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Lowell fire takes place among other tragic blazes in the region

The fire that killed seven people in Lowell this week was one of many to hit the region. Hundreds of people have lost their lives in the fatal blazes of past decades. Here’s a summary of some of the most notable tragic fires in recent years.

ESSDRAS SUAREZ/GLOBE STAFF

Beacon Street

  • March 26, 2014

  • Two Boston firefighters died in a nine-alarm Back Bay fire fanned by winds gusting up to 45 miles per hour. The powerful blaze took the lives of Lieutenant Edward J. Walsh Jr. and Firefighter Michael R. Kennedy, despite frantic attempts to save them.


Associated Press

The Station nightclub

  • Feb. 20, 2003

  • A fire sparked by pyrotechnics broke out during a concert by the group Great White at The Station nightclub in West Warwick, R.I., killing 100 people and injuring about 200.

Worcester Cold Storage

  • Dec. 3, 1999

  • Six Worcester firefighters died after a homeless couple taking shelter in a warehouse building knocked over a candle and set the blaze. A new fire station has since opened at the site of the tragedy.

North Attleborough

  • Dec. 24, 1994

  • Seven people, including five children, died in a Christmas Eve blaze. Six of the victims were members of the Fontaine family, and one was a guest who was staying overnight. Fire officials have said that working fire detectors could have saved lives that night; the circuit of the one smoke detector in the basement of the Fontaines’ home had been disconnected.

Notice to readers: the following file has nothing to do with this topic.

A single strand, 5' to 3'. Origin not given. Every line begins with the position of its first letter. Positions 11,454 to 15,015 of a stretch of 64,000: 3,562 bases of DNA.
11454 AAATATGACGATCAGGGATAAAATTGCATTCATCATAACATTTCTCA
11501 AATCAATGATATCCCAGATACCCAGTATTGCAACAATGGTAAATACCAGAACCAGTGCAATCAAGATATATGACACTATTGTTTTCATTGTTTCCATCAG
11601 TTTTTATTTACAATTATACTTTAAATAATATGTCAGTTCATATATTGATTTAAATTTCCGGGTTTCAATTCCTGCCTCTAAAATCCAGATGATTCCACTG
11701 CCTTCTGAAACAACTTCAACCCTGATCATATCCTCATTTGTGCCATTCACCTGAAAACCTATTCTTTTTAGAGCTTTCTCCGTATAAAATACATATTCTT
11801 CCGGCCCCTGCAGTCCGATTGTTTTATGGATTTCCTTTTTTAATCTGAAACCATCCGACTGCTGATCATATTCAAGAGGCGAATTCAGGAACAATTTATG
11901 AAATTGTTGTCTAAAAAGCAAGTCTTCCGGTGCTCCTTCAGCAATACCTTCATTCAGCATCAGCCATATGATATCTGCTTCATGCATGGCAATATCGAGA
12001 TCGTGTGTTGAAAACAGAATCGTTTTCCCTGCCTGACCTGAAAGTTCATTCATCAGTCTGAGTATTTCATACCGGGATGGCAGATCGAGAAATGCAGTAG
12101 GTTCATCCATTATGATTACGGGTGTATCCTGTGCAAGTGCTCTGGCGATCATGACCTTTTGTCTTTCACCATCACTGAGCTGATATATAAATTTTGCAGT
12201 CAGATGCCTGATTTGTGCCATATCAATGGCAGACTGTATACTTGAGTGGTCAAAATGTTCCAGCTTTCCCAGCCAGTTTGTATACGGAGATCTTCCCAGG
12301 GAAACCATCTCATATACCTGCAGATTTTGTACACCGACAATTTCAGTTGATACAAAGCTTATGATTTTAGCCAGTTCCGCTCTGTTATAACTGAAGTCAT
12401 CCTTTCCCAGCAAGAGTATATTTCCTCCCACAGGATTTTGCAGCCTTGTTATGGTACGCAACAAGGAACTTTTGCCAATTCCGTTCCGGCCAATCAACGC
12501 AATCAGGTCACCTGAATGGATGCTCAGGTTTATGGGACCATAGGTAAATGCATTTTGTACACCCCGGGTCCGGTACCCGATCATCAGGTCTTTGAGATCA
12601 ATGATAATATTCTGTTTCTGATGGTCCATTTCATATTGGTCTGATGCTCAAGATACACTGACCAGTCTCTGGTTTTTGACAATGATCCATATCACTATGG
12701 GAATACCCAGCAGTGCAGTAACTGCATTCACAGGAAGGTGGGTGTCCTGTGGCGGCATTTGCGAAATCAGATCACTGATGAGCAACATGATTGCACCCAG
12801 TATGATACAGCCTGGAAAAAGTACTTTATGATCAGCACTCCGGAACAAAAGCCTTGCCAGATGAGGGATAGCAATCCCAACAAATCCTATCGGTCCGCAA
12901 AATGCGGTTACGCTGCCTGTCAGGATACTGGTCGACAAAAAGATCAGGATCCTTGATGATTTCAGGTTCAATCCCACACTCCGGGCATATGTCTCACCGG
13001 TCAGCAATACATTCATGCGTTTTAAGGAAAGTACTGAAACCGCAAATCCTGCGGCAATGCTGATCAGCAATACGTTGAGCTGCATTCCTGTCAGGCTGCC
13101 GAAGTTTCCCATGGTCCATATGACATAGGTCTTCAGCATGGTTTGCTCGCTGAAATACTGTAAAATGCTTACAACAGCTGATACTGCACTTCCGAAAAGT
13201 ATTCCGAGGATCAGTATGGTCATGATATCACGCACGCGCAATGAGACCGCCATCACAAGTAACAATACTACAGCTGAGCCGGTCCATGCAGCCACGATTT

Greg Derr/Globe File Photo

Elliot Chambers Boarding House

  • July 4, 1984

  • A fire at the Elliot Chambers Boarding House in Beverly killed 14 people. Officials would later say that the 35-room building was “built to burn.” The blaze spurred state legislation requiring sprinklers in boarding and lodging houses.

Globe File Photo

Lowell tenement fire

  • March 5, 1982

  • Victor Rosario was found guilty in 1983 after confessing that he and two other men had used Molotov cocktails to set the fire, the deadliest in Lowell’s history. Eight people died — three adults and five children. Rosario had long professed his innocence, and in July a judge granted a new trial, citing potential flaws in the 1982 investigation and questions over whether Rosario’s confession was given voluntarily.

Frank Wing

Hotel Vendome

  • June 17, 1972

  • On the deadliest day in the history of the Boston Fire Department, nine firefighters were killed when a section of the Hotel Vendome collapsed on Commonwealth Avenue.

Roosevelt Hotel

  • Feb. 4, 1968

  • Nine people died as the six-story Roosevelt Hotel in the South End burned in 1968, while 75 others were rescued with ladders.

Paramount Hotel

  • Jan. 28, 1966

  • Nine people were killed in a fire at the Paramount Hotel in downtown Boston. A 10th person died later.

USS Leyte

  • Oct. 16, 1953

  • The explosion and fire on the USS Leyte at South Boston Naval Annex took 36 lives and injured 40. As a result of the ensuing investigation, the US Navy changed all catapult firing mechanisms from oil hydraulics to steam.

Globe File Photo

Cocoanut Grove

  • Nov. 28, 1942

  • Flammable decor at the Cocoanut Grove night club aided a fast-moving inferno in the above-capacity club on Piedmont Street, killing 492 people. Witnesses were quoted saying that they were shocked by the speed and force of the blaze.

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